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Letters to Santa
May 18, 2020
Students want to take American Sign Language (ASL) classes at the University of British Columbia but many have misconceptions about sign language.
That's according to a final project in the Living Language: Science and Society course, which conducted research about UBC and other universities' ASL offerings, as well as student interest in such courses.
Fourth year commerce student Taryn Jessop, and fourth year Honours in Speech Sciences students Paris Gappmayr and Lauren Denusik, focused on ASL at UBC after the sole class on offer was cancelled for the semester, with no alternative offered. Jessop says she was inspired by their passion for ASL, and excited to learn about Deaf culture. "I'm passionate about helping others, and giving everyone equal opportunities. I thought this project was along those lines in terms of accessibility."
Conducting research on university offerings of ASL, the group found that several universities in North America offered multiple undergraduate ASL courses. Through a survey of 48 students from different faculties, they found students who hadn't taken an ASL course previously tended to have misconceptions about sign language, including that it was a 'universal language'. As well, the majority of students indicated they would be interested in ASL classes if offered.
Initially, the group planned to write to Senate, proposing that ASL courses be offered at UBC. When they found out the Linguistics department had already submitted a complete proposal for two introductory ASL classes for Winter Term I 2020, which had passed Faculty of Arts approval and was awaiting Senate review, the group decided to instead write a letter to President Santa Ono and Senate, supporting this proposal, with their research attached. The courses received Senate approval in April.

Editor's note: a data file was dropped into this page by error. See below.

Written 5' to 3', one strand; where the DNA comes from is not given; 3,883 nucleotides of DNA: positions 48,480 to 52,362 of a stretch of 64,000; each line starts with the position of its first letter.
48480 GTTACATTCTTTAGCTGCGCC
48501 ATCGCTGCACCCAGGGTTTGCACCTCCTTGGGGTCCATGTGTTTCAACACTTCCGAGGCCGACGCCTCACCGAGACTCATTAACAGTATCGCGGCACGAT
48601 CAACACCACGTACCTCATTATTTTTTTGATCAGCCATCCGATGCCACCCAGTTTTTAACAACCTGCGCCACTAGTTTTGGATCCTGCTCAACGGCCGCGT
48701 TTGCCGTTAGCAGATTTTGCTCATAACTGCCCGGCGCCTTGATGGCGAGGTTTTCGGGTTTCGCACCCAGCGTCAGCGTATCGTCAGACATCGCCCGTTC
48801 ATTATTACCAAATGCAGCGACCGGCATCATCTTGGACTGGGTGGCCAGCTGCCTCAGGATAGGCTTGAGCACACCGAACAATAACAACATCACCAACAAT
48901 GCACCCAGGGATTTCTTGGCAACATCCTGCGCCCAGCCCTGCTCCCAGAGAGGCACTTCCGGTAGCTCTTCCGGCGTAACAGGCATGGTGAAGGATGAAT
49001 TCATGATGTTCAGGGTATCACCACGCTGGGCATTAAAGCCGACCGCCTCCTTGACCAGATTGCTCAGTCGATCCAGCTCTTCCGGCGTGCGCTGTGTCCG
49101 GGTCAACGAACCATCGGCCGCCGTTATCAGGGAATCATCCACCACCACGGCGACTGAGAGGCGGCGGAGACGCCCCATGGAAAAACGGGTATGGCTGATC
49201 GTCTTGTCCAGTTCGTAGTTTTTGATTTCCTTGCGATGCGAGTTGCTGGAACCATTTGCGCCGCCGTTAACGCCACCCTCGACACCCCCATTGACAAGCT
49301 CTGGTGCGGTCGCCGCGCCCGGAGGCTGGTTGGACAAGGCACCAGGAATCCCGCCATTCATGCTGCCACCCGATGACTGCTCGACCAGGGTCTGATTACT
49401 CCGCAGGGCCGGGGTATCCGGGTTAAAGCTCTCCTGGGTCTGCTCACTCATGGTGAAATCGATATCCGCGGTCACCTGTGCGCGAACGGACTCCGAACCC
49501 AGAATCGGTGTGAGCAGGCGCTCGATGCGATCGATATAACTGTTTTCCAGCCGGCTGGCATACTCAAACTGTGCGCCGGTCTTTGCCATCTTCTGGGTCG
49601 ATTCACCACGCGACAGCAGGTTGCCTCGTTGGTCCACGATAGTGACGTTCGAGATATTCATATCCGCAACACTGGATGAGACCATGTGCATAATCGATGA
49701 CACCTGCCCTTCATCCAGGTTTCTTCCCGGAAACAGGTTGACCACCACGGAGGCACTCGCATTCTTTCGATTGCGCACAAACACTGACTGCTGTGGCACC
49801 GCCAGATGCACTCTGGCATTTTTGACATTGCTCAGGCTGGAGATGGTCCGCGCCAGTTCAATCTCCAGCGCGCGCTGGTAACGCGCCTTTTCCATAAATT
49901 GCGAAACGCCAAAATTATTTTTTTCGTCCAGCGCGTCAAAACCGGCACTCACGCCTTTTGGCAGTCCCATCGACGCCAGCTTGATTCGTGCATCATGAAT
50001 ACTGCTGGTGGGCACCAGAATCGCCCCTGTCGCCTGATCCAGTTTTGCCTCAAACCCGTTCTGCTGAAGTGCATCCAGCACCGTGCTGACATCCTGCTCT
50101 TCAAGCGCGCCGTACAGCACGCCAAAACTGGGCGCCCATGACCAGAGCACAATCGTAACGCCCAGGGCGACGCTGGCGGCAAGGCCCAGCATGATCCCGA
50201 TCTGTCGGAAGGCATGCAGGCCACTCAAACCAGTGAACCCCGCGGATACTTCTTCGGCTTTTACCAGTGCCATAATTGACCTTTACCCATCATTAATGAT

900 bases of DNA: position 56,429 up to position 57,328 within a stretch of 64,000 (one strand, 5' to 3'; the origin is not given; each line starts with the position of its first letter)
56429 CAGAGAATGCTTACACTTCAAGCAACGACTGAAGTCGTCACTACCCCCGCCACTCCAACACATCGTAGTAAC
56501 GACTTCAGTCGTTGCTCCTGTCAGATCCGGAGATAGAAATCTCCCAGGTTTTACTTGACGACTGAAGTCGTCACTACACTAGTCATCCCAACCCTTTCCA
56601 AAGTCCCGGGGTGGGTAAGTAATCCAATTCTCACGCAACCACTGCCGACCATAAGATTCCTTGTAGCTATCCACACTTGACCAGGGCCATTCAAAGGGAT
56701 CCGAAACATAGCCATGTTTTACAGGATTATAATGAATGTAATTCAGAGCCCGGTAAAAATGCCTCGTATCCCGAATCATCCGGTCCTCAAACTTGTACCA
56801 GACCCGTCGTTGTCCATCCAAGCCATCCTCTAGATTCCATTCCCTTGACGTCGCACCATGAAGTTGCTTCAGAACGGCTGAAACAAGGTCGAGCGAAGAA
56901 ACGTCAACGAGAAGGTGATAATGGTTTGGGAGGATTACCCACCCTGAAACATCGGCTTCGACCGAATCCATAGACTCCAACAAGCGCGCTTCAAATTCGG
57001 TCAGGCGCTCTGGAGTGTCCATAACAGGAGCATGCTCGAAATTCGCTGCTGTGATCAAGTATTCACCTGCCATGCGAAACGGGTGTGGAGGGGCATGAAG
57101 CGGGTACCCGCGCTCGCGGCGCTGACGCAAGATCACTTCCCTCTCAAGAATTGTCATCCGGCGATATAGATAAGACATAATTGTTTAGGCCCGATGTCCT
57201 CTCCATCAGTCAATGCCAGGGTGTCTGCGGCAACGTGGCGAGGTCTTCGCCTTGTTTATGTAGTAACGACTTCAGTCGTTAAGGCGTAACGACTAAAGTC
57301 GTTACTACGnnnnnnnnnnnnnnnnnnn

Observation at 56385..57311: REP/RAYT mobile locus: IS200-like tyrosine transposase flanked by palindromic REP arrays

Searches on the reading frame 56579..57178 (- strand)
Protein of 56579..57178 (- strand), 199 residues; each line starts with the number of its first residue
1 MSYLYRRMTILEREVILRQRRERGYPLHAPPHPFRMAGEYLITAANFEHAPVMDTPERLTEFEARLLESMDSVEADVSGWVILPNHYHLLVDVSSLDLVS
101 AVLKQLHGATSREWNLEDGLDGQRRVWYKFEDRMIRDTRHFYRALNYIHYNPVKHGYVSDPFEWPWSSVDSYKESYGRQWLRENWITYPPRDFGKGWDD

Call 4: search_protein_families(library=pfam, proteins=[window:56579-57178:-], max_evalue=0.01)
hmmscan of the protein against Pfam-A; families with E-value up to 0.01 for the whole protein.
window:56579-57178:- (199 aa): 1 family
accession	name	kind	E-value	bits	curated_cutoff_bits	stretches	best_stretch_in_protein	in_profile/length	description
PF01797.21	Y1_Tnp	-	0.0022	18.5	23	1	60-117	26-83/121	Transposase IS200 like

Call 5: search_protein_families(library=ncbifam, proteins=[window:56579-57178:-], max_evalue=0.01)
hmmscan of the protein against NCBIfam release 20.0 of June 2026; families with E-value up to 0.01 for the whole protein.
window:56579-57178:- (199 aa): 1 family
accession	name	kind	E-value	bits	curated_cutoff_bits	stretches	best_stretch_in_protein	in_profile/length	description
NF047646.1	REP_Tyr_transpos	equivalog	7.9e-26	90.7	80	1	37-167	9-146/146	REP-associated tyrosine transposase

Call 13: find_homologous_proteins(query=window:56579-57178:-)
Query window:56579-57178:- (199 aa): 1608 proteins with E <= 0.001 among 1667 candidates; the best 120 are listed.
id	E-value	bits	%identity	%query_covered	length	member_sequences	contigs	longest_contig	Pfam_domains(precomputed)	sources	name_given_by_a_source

While a language-related course might not seem like a natural elective for a business student, Jessop says communication and language are fundamental to the discipline, from working in different teams, to spreading awareness and marketing. "It is a core element of business."
The Living Language course gave Denusik a greater appreciation for different disciplines, and the usefulness of interdisciplinary skills after graduation. Jessop says she gained an appreciation for language and how powerful it could be. "It could be a two-term course with the amount of content that could be explored."
While the course material could be repetitive for speech sciences and linguistics students, Gappmayr felt the course would be particularly useful to students outside these disciplines, particularly peers in the Faculty of Science, a field not often exposed to thinking critically about the humanities.
And how do they feel now that ASL will be offered at UBC come the September term? "I wish I wasn't graduating," says Denusik.
Image credit: Macy Yap